EU awaits watchdog's coronavirus vaccine decision
The EU's drug regulator will decide on Monday whether to authorise the Pfizer-BioNTech coronavirus vaccine, with desperate countries hoping for the green light to finally start inoculating their citizens, according to AFP.
The Amsterdam-based European Medicines Agency dramatically moved the decision on the jab ahead from December 29, following pressure to accelerate the process from Germany and other EU states.
The clamour for action grew as Britain and the United States have already started giving their citizens the vaccine developed by US giant Pfizer and German firm BioNTech under emergency national rules.
The EU will start Covid-19 inoculations on December 27 providing the EMA grants a one-year conditional marketing authorisation, the European Commission has said.
The regulator said it had worked around the clock to speed things up, but needed to make sure the Pfizer-BioNTech vaccine was safe and effective, in order to avoid any doubts that could affect uptake.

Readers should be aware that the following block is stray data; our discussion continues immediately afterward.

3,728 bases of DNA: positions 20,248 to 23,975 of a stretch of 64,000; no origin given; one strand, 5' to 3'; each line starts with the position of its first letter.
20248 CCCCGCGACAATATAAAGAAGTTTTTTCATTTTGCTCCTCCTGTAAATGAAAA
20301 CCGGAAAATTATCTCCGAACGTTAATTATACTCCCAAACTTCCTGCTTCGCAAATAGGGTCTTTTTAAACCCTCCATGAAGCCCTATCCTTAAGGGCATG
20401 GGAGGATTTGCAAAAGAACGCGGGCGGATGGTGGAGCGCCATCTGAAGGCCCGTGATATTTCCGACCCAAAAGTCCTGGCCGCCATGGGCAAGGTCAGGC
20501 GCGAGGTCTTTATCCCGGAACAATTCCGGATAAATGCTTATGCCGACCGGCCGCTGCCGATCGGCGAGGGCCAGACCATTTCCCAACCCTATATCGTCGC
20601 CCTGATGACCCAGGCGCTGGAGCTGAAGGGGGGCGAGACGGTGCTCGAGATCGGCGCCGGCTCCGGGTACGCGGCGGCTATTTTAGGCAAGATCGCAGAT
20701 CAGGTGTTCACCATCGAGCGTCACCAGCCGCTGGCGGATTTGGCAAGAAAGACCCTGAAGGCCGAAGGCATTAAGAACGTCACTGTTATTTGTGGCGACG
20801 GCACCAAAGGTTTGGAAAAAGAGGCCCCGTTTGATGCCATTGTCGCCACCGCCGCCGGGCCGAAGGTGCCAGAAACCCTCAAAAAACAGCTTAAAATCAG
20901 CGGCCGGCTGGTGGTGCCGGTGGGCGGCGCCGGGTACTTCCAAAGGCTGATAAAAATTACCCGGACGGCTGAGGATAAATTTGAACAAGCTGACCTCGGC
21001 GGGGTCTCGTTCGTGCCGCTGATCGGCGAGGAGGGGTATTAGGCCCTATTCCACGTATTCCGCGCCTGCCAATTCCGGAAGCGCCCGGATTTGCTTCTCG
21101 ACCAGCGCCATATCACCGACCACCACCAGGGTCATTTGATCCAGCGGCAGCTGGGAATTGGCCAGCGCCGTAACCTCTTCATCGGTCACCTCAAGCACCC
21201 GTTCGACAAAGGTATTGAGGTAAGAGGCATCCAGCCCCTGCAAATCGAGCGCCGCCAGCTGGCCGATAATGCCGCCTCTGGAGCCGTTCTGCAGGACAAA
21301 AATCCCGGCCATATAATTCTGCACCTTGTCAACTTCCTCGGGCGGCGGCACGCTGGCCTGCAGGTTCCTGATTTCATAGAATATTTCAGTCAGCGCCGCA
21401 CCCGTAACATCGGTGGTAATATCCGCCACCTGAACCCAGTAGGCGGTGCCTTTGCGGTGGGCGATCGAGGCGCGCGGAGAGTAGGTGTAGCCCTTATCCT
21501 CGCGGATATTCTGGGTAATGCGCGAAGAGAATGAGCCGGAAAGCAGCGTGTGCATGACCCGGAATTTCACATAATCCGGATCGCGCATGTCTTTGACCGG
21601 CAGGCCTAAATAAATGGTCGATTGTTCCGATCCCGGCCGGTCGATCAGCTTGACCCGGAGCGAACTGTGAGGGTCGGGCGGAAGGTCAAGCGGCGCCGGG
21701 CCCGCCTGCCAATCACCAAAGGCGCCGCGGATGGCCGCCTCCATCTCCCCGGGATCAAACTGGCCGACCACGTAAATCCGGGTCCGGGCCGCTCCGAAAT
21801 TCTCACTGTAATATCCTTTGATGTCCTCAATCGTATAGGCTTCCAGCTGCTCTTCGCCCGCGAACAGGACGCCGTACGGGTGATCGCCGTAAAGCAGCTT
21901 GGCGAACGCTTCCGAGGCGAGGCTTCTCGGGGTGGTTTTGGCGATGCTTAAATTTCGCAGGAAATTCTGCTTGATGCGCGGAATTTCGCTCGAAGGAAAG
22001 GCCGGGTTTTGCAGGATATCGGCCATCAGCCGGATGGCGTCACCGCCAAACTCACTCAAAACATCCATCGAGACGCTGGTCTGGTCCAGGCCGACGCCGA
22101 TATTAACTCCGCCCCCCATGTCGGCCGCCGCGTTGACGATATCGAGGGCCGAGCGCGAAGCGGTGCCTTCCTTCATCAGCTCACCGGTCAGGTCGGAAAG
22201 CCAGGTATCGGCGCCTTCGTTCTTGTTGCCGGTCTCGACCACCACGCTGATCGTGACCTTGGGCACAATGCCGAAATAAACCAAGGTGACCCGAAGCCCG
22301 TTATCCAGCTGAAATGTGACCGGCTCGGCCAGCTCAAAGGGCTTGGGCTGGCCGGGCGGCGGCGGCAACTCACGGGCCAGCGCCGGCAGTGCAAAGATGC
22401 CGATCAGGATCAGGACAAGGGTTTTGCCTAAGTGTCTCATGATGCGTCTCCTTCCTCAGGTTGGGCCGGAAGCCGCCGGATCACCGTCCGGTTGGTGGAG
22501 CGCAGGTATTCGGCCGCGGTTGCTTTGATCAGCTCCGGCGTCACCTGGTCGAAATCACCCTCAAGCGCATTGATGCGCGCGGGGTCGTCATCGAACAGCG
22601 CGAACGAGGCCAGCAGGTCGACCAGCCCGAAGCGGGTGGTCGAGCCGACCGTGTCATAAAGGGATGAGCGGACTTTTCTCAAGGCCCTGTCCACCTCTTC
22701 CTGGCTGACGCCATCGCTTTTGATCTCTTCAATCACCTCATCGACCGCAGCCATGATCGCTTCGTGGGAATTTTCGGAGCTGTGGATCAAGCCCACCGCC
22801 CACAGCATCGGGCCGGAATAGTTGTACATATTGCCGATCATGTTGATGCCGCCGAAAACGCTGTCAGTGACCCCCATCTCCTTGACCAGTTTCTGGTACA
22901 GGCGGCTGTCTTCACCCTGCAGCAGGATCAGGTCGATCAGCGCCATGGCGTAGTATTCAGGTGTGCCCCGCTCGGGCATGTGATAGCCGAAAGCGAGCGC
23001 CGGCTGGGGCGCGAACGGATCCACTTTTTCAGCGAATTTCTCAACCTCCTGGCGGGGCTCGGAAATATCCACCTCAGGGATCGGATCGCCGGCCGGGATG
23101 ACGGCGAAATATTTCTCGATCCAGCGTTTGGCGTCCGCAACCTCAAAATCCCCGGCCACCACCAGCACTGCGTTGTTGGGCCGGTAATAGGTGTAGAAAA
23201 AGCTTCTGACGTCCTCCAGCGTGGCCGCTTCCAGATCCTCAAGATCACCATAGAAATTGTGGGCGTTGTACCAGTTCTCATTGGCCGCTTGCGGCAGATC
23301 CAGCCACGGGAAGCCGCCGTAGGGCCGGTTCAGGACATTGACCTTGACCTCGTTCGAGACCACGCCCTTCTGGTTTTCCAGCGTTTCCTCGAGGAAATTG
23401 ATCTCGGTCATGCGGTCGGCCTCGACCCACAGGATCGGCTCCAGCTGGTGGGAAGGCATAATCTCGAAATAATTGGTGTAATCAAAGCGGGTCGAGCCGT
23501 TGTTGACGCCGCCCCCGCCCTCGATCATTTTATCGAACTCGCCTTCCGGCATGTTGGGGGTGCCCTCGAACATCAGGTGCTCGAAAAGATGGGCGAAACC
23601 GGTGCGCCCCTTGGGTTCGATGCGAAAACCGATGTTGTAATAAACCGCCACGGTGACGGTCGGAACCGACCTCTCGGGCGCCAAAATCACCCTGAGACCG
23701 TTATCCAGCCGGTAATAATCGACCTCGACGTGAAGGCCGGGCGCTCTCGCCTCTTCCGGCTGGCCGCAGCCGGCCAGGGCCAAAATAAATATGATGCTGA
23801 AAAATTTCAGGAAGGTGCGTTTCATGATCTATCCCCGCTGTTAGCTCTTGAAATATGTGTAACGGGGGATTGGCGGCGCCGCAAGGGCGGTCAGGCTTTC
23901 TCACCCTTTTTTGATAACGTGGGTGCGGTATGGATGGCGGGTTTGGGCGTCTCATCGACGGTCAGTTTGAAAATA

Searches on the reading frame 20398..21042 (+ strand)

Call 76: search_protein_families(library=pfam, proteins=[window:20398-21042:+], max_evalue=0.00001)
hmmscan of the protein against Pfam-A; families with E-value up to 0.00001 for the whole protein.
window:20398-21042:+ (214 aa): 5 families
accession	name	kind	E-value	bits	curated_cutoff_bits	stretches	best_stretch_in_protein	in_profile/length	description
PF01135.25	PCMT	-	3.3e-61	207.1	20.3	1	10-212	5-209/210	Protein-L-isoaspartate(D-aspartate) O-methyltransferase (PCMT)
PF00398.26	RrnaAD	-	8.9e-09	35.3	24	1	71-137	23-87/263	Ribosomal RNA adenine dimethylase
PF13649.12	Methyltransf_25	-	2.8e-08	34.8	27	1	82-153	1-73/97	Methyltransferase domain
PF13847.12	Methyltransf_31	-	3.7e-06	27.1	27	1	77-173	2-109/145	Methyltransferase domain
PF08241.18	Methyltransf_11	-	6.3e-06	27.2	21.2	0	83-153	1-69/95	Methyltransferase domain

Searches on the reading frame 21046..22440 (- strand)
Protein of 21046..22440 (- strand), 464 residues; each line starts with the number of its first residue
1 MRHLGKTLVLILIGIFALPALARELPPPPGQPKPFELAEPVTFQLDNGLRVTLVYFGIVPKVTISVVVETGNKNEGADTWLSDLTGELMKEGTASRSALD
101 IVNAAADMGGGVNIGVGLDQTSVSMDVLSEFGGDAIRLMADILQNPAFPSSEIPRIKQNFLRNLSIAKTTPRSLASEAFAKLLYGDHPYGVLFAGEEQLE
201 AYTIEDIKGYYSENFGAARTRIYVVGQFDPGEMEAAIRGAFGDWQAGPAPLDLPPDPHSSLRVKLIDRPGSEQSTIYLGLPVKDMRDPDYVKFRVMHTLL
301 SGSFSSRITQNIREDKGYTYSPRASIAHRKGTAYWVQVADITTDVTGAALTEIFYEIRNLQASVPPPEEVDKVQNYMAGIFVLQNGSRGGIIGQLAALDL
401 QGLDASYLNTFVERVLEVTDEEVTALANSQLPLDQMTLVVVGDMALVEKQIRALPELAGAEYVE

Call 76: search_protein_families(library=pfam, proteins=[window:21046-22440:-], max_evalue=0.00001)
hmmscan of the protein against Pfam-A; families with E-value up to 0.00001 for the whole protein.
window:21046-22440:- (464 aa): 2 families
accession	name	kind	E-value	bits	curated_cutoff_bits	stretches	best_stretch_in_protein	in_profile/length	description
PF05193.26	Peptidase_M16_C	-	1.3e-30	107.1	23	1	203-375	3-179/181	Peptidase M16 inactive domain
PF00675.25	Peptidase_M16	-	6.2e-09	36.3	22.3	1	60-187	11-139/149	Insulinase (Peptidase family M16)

"We have been able to revise the timetables for the evaluation of the Covid-19 vaccines due to the incredible efforts of everybody involved in these assessments," EMA chief Emer Cooke said last week.
"The number of infections is increasing across Europe and we are aware of the huge responsibility we have to get a vaccine to the market as quickly as is feasible, whilst maintaining the robustness of our scientific review."
The EMA said that if a decision is not possible at the meeting on Monday, then it will hold another meeting on the original December 29 date to rethink.
A decision on another vaccine produced by US firm Moderna is due by January 6.